The Ndebele Cultural Village started operating in 1999.This village depicts the Ndebele way of life. Infrastructure: To date there are five huts which were constructed using local resources. It is in these huts where different aspects of the Ndebele culture are depicted. These include the Indulangama hut (Sangoma hut) and the dispense house for grinding traditional medicine. The village is in the process of constructing the reception centre. This was funded by funded by ORAP and it is about 90% complete. They are also expecting US$ 10,000 from the Culture Fund to build a museum for traditional artifacts.
Management of the facility: The facility operates under a registered Trust whose Board of Trustees oversees its management. The Trust operates a bank account. The establishment benefits 230 households and is run by a committee of 8 members (4 women and 4 men). The management committee is active although meetings are irregular. There are no formal employees at the center. The representatives of the management committee are responsible for the day to day running of the village including the supervision of the construction works underway.
Accommodation – camping on site is provided either in the grounds or in the gazebo, no bedding provided, and self catering. No safe water facilities for visitors’ overnight use.
Access – Access through Matobo National Park, road rugged, not well serviced. 2.5 hour drive from Bulawayo.
Amenities – limited development, public bath and toilet under construction, no visitor reception area or interpretive center; no piped water and power supply on the site, clinic is a distance, Attractions – Scenic drives, close to World Heritage sites, Ndebele crafts, rock paintings
Activities – Entertainment and catering services are provided by selected members of the local communities. Entertainment includes traditional dances by men and women, herbal medicine, sangoma clinic and nature walks to the caves. Children are also very actively involved in dancing.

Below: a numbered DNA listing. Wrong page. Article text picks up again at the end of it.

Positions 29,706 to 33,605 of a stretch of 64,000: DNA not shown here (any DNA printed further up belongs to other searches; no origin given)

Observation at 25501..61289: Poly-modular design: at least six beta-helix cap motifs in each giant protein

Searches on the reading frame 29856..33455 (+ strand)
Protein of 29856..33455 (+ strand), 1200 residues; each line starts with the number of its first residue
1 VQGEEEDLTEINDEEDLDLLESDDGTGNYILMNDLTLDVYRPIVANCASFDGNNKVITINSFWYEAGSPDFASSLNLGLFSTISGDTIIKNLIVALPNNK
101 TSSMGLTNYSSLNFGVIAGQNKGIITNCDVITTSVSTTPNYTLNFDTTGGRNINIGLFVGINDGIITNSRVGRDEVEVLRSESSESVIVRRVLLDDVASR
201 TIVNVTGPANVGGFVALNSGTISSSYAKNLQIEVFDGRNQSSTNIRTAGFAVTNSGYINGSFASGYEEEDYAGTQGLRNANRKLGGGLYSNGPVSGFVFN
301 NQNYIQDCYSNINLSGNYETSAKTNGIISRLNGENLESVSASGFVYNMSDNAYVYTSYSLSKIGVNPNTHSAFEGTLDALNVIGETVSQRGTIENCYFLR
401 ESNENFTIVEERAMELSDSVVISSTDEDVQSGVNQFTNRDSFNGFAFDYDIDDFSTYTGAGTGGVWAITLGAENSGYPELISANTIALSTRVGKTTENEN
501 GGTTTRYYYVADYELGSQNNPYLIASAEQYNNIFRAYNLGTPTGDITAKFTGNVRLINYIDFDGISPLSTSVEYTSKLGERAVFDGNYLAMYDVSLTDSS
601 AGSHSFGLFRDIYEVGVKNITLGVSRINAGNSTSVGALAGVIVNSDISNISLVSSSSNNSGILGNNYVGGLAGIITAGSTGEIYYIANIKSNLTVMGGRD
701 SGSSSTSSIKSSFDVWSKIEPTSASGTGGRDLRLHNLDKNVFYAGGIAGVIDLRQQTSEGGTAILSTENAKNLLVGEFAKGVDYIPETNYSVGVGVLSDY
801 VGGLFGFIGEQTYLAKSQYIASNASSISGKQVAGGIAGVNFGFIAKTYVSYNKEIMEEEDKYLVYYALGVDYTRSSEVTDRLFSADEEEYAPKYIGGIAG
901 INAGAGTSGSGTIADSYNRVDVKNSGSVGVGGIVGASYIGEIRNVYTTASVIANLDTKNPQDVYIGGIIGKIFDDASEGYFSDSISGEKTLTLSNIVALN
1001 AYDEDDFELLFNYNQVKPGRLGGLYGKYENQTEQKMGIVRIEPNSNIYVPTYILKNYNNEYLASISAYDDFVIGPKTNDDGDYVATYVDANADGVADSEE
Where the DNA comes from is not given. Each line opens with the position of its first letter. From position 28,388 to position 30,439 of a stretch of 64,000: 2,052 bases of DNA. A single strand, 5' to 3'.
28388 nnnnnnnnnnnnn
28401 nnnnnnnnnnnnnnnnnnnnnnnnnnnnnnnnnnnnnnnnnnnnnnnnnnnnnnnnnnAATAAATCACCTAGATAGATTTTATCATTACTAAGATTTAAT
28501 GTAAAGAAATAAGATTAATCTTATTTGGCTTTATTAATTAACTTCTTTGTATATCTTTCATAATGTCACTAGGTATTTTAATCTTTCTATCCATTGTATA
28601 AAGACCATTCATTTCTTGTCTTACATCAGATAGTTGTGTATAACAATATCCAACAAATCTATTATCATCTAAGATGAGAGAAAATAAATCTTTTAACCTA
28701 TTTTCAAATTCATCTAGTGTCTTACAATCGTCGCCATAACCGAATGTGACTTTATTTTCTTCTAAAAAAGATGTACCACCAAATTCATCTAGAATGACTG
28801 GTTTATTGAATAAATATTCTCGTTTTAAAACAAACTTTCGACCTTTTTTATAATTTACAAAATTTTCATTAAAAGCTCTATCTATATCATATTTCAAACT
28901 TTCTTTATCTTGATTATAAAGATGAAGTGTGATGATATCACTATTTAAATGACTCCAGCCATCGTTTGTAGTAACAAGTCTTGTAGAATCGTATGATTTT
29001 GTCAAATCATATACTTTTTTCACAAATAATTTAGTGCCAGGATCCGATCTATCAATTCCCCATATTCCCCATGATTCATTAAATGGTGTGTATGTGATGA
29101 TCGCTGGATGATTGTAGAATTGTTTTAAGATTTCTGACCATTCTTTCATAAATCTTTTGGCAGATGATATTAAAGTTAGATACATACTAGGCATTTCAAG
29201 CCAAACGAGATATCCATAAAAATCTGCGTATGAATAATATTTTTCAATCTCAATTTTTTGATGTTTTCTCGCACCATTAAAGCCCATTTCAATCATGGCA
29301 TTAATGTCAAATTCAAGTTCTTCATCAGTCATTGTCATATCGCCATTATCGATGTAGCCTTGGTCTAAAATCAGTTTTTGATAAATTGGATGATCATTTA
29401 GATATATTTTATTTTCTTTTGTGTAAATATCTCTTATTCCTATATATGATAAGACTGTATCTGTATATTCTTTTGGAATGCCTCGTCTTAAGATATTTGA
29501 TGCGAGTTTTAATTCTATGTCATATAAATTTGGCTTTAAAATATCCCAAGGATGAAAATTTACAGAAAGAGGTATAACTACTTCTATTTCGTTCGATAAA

Awareness – Limited publicity and marketing of the facility, communication is the greatest challenge. no network coverage of all cellular networks, poor accessibility, and lack of marketing skills for the product. There is limited information on the STEP website. As a result, visitors to the facility are very low. On average they receive 3 day visitors a month. This includes official visitors from Government and NGOs on familiarization visits. Main Challenges: The study noted a number of challenges facing this development. Although there is a set and agreed development plan, there has been no meaningful capital injection to implement the plan. The management has limited management and marketing skills although there are many opportunities to establish joint packages with tour operators to the World Heritage site. Communication is also a main challenge despite that a few cell network boosters have been erected within the vicinity of the facility. Future Prospects: The center is one of the few initiatives in the area and offers a diversity of exciting visitor experiences with great chances of day visits from the Park and the World Heritage Site. The centre intends to revamp its ablution, refurbish the huts, and build four bee hive huts as part of its growth. There is current construction work in progress although the pace is slow. To further enrich the product, the community recently discovered some rock paintings and caves nearby, about 3km from the cultural centre and this is likely to boost the facility’s product and activity portfolio.